Now, I wonder what the best technique is to apply Pantone skin color to a portrait I take either on film or digital (Non flagship Canons are said to have weak red channel and color filter array). Reason is I assume both of them might add their tints whereas I want a fixed skin color that makes confortable during printing process.
        You only think you want that. The results look bad because skin isn't one color. You're likely to see a significant deviation in color balance between highlight, midtone, and shadow regions. It picks up some influence from its environment, and the way you see it is impacted by its surroundings. Skin also looks weird if there is no variation in the color balance.

        I use several types of adjustments. If I want a pretty strong correction in highlights or shadows in addition to midtone values, I'll use color balance or channel mixer and curves. If I mainly want to see an impact on the midtones, then I use curves and selective color (typically just red).

        Issues of filtering and signal reconstruction are complicated. Don't speculate on them. Just shoot what you have and focus on that, because even the cheapest slrs produce reasonably good results today.

        It's difficult to write a really good response to some of your questions, because they're seated in so much misunderstanding.

        Originally posted by skoobey View Post
        You've got your highlights that are reflecting the lightsource, you've got your midtones that re reflecting the lightsource, but not all of the reflection is aimed directly at the camera, and you've got your shadows where the light is either being reflected a lot less, not at all, or even is a double reflection(meaning it's reflecting an object next to it and it's color rather then the main light source- like the bright yellow jacket next to human skin).
        Well brighter areas on a given object will converge toward the color of whatever they are reflecting. I don't think that considering the level of indirection (really light is reflected millions of times) makes it any more intuitive.

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        • #5
          Re: How to apply Pantone skin tones

          It's very complex and at the same time simple because all know these things "by instinct". I was just trying to point out that you can't paint an image like you would your house.

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          • #6
            Re: How to apply Pantone skin tones

            Pantone for skin? Why? Seems silly. Use Lab values, very straightforward:

            Here's a video on correcting skin tones without having to resort to CMYK, using Lab instead:

            Low Rez (YouTube)
            http://www.youtube.com/watch?v=dWaFDKrNrwc

            High Rez
            http://digitaldog.net/files/SkinToneVideo.mov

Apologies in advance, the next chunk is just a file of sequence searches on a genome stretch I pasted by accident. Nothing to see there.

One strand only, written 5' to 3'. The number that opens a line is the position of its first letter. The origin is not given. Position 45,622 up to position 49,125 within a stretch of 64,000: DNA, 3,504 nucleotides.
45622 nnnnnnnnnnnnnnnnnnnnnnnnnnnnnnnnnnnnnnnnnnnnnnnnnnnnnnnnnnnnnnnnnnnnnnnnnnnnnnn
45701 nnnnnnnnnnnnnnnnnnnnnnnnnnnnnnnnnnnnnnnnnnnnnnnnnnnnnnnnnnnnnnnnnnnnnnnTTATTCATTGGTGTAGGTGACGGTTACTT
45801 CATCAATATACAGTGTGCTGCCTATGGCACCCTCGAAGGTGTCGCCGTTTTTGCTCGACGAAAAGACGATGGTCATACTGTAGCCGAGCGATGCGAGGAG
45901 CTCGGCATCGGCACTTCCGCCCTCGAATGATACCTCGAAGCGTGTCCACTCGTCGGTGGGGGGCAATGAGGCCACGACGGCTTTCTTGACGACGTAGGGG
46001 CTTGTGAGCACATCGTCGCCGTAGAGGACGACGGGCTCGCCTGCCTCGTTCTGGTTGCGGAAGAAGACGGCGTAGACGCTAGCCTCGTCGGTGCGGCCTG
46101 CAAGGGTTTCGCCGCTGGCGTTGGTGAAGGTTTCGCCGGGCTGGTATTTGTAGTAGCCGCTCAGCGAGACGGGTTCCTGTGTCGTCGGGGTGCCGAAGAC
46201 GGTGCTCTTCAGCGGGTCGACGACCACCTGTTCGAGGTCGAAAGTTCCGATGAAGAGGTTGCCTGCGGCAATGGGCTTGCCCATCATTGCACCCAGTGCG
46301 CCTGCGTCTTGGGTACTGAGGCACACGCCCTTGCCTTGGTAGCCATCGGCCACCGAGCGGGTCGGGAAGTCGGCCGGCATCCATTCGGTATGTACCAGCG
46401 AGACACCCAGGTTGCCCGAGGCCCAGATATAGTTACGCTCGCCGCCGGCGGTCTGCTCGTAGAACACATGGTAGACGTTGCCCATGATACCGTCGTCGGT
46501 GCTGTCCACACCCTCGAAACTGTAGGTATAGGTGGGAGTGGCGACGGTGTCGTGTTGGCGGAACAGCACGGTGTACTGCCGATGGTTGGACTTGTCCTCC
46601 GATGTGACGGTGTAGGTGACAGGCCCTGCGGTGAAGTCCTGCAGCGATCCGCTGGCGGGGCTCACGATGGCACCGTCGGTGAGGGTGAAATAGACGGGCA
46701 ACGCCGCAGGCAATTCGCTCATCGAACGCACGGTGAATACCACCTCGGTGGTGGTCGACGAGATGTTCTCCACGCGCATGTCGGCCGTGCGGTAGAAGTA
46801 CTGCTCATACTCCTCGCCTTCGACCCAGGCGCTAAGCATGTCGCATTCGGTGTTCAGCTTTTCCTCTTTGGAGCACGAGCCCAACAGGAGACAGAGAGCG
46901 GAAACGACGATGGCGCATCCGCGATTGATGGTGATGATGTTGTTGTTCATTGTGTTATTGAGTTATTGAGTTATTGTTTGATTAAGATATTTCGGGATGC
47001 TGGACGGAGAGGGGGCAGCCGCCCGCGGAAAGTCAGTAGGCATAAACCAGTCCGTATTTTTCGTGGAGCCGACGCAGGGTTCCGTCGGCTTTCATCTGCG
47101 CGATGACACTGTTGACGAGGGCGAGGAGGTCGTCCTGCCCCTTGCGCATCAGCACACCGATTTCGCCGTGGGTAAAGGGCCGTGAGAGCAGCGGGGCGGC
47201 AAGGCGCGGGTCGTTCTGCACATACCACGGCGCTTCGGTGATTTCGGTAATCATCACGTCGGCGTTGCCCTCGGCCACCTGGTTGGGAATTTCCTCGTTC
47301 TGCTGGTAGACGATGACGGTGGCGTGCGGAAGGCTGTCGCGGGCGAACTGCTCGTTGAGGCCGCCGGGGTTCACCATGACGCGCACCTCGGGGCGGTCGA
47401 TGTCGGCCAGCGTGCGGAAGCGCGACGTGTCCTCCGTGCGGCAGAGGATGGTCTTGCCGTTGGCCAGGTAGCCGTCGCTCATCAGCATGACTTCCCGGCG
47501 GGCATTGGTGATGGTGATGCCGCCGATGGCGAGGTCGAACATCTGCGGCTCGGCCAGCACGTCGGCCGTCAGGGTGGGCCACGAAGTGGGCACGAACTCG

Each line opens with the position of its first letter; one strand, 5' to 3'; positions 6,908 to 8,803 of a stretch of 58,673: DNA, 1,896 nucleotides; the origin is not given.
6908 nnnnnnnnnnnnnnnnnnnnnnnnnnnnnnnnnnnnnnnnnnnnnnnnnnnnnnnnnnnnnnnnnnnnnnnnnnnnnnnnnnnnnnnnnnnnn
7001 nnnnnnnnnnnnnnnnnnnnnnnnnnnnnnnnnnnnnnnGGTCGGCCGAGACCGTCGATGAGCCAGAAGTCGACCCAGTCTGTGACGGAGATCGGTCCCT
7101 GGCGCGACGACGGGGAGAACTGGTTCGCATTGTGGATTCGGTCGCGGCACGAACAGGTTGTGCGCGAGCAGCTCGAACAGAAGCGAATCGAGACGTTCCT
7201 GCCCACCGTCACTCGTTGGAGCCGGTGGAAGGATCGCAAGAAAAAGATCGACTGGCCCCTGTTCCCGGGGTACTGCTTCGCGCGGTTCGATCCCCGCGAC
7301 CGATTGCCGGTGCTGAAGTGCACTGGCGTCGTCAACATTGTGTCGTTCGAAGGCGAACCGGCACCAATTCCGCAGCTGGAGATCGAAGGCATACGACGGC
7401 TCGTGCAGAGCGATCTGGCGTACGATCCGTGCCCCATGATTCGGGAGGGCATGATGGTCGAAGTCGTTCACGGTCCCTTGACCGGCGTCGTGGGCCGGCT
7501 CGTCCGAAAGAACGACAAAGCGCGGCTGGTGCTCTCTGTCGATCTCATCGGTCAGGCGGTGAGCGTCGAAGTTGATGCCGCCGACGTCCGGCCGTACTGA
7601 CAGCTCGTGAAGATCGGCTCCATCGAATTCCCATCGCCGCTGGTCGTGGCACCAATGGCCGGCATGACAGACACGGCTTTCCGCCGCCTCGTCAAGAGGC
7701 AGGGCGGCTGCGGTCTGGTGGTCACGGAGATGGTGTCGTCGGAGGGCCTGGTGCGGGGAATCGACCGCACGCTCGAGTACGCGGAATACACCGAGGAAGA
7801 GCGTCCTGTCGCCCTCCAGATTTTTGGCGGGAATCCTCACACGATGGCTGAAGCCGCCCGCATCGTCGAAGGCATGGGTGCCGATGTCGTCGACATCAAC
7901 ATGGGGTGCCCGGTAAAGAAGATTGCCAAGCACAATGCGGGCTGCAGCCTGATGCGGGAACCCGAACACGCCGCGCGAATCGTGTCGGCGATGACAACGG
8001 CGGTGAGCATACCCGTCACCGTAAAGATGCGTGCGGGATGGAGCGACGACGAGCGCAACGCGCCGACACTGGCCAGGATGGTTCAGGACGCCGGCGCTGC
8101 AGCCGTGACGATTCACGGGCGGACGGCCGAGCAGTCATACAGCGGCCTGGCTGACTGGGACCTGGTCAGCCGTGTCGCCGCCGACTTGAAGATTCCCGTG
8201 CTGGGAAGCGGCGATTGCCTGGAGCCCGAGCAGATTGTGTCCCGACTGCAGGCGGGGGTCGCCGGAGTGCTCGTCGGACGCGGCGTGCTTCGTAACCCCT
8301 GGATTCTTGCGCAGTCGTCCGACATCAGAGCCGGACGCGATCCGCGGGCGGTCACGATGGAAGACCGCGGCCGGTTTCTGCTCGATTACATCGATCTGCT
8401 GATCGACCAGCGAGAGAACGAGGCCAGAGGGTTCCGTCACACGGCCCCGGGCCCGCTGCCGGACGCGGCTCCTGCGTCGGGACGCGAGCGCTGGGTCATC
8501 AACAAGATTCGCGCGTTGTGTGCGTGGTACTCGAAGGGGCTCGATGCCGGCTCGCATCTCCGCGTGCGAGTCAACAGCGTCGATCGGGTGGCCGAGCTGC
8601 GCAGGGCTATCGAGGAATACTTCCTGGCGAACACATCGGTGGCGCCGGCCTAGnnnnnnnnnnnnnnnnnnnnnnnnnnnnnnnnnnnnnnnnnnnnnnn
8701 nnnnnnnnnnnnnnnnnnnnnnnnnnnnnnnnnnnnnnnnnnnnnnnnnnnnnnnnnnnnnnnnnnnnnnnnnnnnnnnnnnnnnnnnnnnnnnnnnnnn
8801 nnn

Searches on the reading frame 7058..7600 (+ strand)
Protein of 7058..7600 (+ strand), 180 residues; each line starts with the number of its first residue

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            • #7
              Re: How to apply Pantone skin tones

              Great tutorial. Changed my thinking.

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              • #8
                Re: How to apply Pantone skin tones

                I use HSB. It's all the same thing.

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                • #9
                  Re: How to apply Pantone skin tones

                  HSB is not the same thing at all.

                  The individual HSB values change depending the RGB colour space you are working in. Whereas lab is device independent and the L* a* b* values will remain the same whatever flavour of working space you use (and appearance should remain the same within the gamut limits of that space).

                  I think Andrews point is that you do not need to convert to Lab or CMYK and back but use the Lab (therefore constant values across working spaces) values in the Info palette readout.
                  Last edited by Tony W; 01-25-2016, 01:45 PM.

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                  • #10
                    Re: How to apply Pantone skin tones

                    Originally posted by Tony W View Post
                    HSB is not the same thing at all.

                    The individual HSB values change depending the RGB colour space you are working in. Whereas lab is device independent and the L* a* b* values will remain the same whatever flavour of working space you use (and appearance should remain the same within the gamut limits of that space).
                    Are you saying that photoshop defines HSB coordinates with respect to a specific RGB color space? How did you arrive at that or find it? I would like to look it up myself.

                    For what it's worth, something like Adobe 1998 can still be regarded as device independent, as it isn't designed to model the behavior of a specific device. It's just more constrained than LAB and depicted with respect to wavelength rather than cone response. Recall that RGB represents an entire class of color spaces.